Database Modeling and Normalization

July 17th, 2006

I'm studying database normalization techniques. This is something I should have done a long time ago. However, I didn't have access to, or the skill set to operate software which could truly take advantage of a properly designed, fully normalized database model. Since I may soon, I'd better hit the books!

So far I've got a good grasp on the first three levels of database normalization. These work great for the type of data I'm working with. Also, I use MySQL, currently setup with MyISAM tables, but I should probably switch to using InnoDB tables, these support referential integrity, which I understand to prevent of orphans in lowest common denominator tables.

However, one thing I am stuck on and having a hard time digesting is the concept of dynamic attributes. For example, if I were to create a data type entitled "assets", I would create a table called assets, and each entry would share a certain set of standard attributes, such as asset_id (primary key), created, destroyed, asset_type_id. The asset_type_id would then relate to the type of asset_type, for example, computer, desk, or office building. I keep thinking that all these asset types should share a table reference of attributes, so that they could all be stored in the same table, and their attribute would then be dymanically assembled from the reference table.

To explain, say we have a desk and a computer. These obviously have different attributes, but do they need to be stored in different tables? Maybe not. We could have a table like this:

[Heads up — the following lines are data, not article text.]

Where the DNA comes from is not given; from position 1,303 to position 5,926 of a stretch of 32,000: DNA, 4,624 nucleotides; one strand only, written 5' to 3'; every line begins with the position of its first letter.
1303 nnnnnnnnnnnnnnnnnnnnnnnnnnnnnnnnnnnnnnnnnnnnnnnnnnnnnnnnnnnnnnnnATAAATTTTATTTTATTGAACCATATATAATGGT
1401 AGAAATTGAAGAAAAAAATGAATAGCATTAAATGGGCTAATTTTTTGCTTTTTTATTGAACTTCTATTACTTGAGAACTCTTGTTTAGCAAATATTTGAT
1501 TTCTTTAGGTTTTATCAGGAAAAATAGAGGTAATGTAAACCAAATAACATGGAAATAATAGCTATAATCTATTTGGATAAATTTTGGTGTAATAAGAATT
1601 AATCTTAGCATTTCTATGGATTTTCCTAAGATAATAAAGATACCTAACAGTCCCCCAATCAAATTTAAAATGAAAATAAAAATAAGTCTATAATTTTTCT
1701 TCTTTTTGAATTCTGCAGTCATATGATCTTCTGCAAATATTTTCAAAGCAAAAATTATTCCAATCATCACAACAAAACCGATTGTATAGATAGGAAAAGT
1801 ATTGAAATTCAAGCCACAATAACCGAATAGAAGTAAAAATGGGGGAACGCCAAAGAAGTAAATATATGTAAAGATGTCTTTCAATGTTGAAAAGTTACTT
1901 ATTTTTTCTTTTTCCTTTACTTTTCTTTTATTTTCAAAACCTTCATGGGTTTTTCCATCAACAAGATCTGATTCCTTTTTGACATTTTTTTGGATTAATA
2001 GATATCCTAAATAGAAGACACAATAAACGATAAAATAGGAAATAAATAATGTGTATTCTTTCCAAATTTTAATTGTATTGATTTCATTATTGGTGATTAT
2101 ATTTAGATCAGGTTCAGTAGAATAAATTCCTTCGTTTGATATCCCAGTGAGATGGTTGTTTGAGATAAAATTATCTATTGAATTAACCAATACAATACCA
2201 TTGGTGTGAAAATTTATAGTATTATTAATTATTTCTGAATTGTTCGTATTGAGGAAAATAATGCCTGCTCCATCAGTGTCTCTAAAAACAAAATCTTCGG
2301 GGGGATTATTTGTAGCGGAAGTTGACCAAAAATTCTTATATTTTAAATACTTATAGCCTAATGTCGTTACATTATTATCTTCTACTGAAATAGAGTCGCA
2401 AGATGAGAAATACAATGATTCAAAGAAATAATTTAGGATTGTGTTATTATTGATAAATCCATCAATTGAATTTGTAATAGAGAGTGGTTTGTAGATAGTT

asset_id | attribute_id | attribute_value

5        | 1            | Red

We'd get the asset type from the asset table, then get the attributes for that asset_type_id from an xml file, and then go from there. While this is nice in concept, I foresee it being a nightmare for developers. There would be so many complicated joins and loops I don't think it would be worth it. Exactly, because what happens when you get a situation where you have two values for one attribute, like a computer can have two operating systems on it, or two ip numbers attached to it, several peripherals, and these may want to be further normalized.

However, it would be nice to be able to create a new asset type in XML, and simply drop it in and go. But I guess you could do that with a rich-in-metadata XML schema file, too. Database modeling is a balance between abstraction and specification.

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